, Volume 68, Issue 3, pp 960–966 | Cite as

Rapid Solidification: Selective Laser Melting of AlSi10Mg

  • Ming Tang
  • P. Chris PistoriusEmail author
  • Sneha Narra
  • Jack L. Beuth


Rapid movement of the melt pool (at a speed around 1 m/s) in selective laser melting of metal powder directly implies rapid solidification. In this work, the length scale of the as-built microstructure of parts built with the alloy AlSi10Mg was measured and compared with the well-known relationship between cell size and cooling rate. Cooling rates during solidification were estimated using the Rosenthal equation. It was found that the solidification structure is the expected cellular combination of silicon with α-aluminum. The dependence of measured cell spacing on calculated cooling rate follows the well-established relationship for aluminum alloys. The implication is that cell spacing can be manipulated by changing the heat input. Microscopy of polished sections through particles of the metal powder used to build the parts showed that the particles have a dendritic-eutectic structure; the dendrite arm spacings in metal powder particles of different diameters were measured and also agree with literature correlations, showing the expected increase in secondary dendrite arm spacing with increasing particle diameter.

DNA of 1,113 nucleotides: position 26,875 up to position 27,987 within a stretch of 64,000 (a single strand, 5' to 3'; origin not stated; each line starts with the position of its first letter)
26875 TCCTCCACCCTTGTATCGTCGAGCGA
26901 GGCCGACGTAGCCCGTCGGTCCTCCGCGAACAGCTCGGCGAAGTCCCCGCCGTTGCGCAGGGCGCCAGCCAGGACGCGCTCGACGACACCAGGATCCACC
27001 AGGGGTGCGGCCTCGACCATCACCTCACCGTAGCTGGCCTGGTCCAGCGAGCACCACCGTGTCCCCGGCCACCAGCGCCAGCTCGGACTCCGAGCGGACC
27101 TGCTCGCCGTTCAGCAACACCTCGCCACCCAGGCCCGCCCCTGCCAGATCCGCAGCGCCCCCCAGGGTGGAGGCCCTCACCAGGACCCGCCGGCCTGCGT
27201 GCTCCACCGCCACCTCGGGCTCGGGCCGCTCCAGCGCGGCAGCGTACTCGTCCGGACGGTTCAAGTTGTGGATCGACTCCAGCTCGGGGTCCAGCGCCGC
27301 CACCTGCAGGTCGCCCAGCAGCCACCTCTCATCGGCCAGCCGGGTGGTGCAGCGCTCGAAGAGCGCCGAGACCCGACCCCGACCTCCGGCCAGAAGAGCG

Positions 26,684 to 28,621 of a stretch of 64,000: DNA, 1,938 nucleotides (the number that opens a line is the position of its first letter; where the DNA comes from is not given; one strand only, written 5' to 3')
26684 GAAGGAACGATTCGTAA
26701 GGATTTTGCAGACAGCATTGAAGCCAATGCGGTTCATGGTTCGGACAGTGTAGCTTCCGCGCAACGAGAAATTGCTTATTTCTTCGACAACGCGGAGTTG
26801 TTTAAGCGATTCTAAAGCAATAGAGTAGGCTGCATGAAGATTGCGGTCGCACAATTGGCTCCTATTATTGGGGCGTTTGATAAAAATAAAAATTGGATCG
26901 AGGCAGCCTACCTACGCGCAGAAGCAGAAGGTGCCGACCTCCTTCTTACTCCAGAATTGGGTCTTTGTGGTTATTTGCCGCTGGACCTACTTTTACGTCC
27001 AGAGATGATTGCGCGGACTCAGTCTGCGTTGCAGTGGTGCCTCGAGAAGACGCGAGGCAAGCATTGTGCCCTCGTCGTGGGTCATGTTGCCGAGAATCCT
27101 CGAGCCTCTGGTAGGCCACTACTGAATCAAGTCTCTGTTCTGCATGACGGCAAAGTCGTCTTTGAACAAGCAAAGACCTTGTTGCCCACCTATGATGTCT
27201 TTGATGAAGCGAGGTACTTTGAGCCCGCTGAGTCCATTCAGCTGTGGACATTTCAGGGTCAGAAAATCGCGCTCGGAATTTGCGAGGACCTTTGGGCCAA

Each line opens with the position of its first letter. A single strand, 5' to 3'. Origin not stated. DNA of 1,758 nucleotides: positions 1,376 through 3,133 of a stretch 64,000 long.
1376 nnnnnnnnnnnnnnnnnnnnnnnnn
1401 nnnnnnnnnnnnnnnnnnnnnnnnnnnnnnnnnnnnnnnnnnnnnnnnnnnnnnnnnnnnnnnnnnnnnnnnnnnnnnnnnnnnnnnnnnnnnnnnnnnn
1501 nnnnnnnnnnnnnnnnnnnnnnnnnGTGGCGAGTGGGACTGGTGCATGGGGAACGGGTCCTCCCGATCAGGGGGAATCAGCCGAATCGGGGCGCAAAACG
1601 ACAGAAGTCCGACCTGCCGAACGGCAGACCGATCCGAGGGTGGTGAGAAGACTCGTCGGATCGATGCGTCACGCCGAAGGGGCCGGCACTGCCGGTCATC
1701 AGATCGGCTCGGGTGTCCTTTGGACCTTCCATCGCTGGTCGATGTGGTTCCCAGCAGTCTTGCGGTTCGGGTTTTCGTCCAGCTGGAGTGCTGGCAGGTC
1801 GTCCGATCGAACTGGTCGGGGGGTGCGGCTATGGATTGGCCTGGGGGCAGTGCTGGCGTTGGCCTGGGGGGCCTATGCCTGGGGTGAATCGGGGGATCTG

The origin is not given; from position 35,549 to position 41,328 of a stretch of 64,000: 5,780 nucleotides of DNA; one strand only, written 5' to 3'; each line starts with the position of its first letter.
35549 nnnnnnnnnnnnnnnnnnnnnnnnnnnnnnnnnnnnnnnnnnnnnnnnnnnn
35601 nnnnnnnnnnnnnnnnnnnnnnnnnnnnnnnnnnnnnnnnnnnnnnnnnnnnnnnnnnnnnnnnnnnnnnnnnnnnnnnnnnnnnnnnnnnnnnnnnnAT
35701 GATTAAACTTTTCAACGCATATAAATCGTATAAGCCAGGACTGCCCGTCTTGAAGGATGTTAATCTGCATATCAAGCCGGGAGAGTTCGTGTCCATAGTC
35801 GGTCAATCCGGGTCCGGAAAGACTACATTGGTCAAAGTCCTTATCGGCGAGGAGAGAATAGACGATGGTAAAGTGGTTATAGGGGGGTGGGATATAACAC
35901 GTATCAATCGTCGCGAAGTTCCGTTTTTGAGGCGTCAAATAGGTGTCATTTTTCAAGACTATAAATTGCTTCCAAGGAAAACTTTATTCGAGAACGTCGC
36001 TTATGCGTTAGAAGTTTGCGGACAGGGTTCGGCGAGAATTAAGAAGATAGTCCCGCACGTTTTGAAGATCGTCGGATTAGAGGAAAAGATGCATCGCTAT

This material is based on research sponsored by Air Force Research Laboratory under Agreement Number FA8650-12-2-7230 and by the Commonwealth of Pennsylvania, acting through the Department of Community and Economic Development, under Contract Number C000053981. The U.S. Government is authorized to reproduce and distribute reprints for Governmental purposes notwithstanding any copyright notation thereon. Any opinions, views, findings, recommendations, and conclusions contained herein are those of the authors and should not be interpreted as necessarily representing the official policies or endorsements, either expressed or implied, of the Air Force Research Laboratory, the U.S. Government, the Commonwealth of Pennsylvania, Carnegie Mellon University, or Lehigh University. The assistance and support of Alcoa is gratefully acknowledged


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Copyright information

© The Minerals, Metals & Materials Society 2016

Authors and Affiliations

  1. 1.Department of Materials Science and EngineeringCarnegie Mellon UniversityPittsburghUSA
  2. 2.Department of Mechanical EngineeringCarnegie Mellon UniversityPittsburghUSA

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